Hungary to send alternative proposal on IMF/EU deal next week, says Varga


The Hungarian government will send its alternative proposal for the talks about financial assistance with the International Monetary Fund and the European Union by the middle of the week, the minister in charge of the talks said on Sunday.

Mihály Varga said the preparation of the government's alternative proposal is in its final phase and a letter containing the proposal will be sent to the IMF and the European Commission soon.
By sending this letter, the government wants to respond to the points made by the IMF and the European Commission delegation after talks in July, Varga said. "We want this letter also to indicate that the Hungarian government is ready to continue talks," Varga added.
Varga said the Hungarian proposal did not change the government's macro-economic projections for 2013 as approved in next year's budget bill. An agreement will be possible even if it affects the 2013 budget, he added. The government proposal takes into consideration "projections" the IMF has put forward regarding ways to sustain macro-economic and financial stability and boosting growth, but Hungary's proposals for the talks differ from the IMF's, said Varga.
Varga said the government's proposal does not include cuts in pensions and wages or a new property tax but he declined to reveal further details. He said the government is determined to keep the budget deficit under 3% of GDP even after 2012 and this is possible even if a job protection plan is implemented.
The government announced the job protection plan, worth HUF 300 billion, late June, after the 2013 budget bill had been submitted to parliament. Hungary targeted to reduce the deficit to 2.2% of GDP in the latest update of its EU convergence programme and also in the original 2013 budget bill before parliament. The letter will reiterate that the government still believes that a precautionary credit line should be prepared, he added.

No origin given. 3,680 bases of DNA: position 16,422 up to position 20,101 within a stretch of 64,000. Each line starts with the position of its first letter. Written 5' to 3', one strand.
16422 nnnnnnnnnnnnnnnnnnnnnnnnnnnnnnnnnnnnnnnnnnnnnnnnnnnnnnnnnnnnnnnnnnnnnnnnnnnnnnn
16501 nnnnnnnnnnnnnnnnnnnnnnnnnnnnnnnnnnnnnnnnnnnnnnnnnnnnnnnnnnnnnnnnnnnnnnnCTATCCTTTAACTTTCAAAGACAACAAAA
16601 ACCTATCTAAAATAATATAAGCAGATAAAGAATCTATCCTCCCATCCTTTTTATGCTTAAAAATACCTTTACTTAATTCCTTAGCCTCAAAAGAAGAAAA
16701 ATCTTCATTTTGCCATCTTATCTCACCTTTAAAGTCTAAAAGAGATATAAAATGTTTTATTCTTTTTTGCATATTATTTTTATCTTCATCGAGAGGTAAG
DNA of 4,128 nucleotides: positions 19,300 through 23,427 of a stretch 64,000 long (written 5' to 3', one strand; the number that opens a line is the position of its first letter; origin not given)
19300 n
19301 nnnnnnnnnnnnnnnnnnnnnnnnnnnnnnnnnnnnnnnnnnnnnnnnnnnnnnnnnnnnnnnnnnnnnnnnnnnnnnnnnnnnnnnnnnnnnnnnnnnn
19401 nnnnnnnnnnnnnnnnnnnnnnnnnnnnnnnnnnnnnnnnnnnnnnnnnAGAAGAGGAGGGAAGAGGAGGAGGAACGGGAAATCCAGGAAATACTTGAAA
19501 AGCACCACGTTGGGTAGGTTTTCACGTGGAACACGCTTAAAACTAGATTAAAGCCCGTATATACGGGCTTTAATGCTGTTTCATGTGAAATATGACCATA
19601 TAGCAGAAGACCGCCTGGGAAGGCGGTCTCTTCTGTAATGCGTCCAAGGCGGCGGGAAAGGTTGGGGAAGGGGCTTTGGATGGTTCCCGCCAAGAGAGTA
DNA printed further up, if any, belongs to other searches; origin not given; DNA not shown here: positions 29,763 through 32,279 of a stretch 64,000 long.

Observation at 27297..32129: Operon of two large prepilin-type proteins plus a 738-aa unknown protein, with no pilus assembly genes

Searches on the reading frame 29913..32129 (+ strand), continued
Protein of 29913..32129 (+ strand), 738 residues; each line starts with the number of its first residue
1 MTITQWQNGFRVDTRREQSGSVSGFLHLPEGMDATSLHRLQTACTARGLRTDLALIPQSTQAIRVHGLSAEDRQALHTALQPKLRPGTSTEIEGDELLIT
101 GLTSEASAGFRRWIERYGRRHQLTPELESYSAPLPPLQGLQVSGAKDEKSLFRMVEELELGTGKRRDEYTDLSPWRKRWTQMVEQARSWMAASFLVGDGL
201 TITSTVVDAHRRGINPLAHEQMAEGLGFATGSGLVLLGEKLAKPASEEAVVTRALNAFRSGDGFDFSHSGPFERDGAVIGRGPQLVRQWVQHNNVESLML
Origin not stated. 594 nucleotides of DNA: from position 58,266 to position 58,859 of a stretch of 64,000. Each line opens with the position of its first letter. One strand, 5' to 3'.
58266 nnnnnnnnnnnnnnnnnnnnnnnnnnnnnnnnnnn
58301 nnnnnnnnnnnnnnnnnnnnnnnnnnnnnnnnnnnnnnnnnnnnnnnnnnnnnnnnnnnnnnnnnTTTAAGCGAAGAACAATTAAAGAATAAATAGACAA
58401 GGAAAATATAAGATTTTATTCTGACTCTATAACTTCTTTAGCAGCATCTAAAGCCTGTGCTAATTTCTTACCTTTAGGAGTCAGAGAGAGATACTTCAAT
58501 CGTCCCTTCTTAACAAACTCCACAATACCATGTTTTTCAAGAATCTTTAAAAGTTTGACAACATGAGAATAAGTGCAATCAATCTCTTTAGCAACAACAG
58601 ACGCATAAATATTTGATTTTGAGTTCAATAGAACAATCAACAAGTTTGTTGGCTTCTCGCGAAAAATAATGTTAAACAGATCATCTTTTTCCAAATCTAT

"For the time being, we see our financing secured, but at times like this, the real question is the price, in other words, the interest rate," Varga said. The government wants to agree with international lenders because of the high price of the country's debt servicing, he added. Varga said there were similar elements in way the government and the international organisations have assessed the current situation. They agreed for example that the deterioration of growth prospects abroad, and specifically in the Europe posed risks.
"This is why economic figures in the second half of 2012 will be important because these can influence our outlook for 2013 and 2014," he said. Stands have also been similar regarding the importance of reducing debt risks both in the public and the private sector, and that the tightening lending of foreign banks is a risk to growth, Varga said.
Varga referred to a statement by IMF official for external relations Gerry Rice last Thursday that negotiations were still ongoing. Varga said "we, too, believe this is a dialogue." The Hungarian letter can speed up this process because once it is sent, it will be only up to the IMF and the EU when the talks can resume, Varga said.
On September 6, Prime Minister Viktor Orbán said that Hungary would not accept an IMF agreement according to the current conditions set by the Fund, and added that the government would put forward an alternative proposal soon. Orbán referred the conditions published in a newspaper report that day, confirming a reduction in pensions, a cut in bureaucracy and the elimination of the bank levy as well as monies for banks among the IMF/EU conditions. Both institutions said later that there were significant inaccuracies in the newspaper report.

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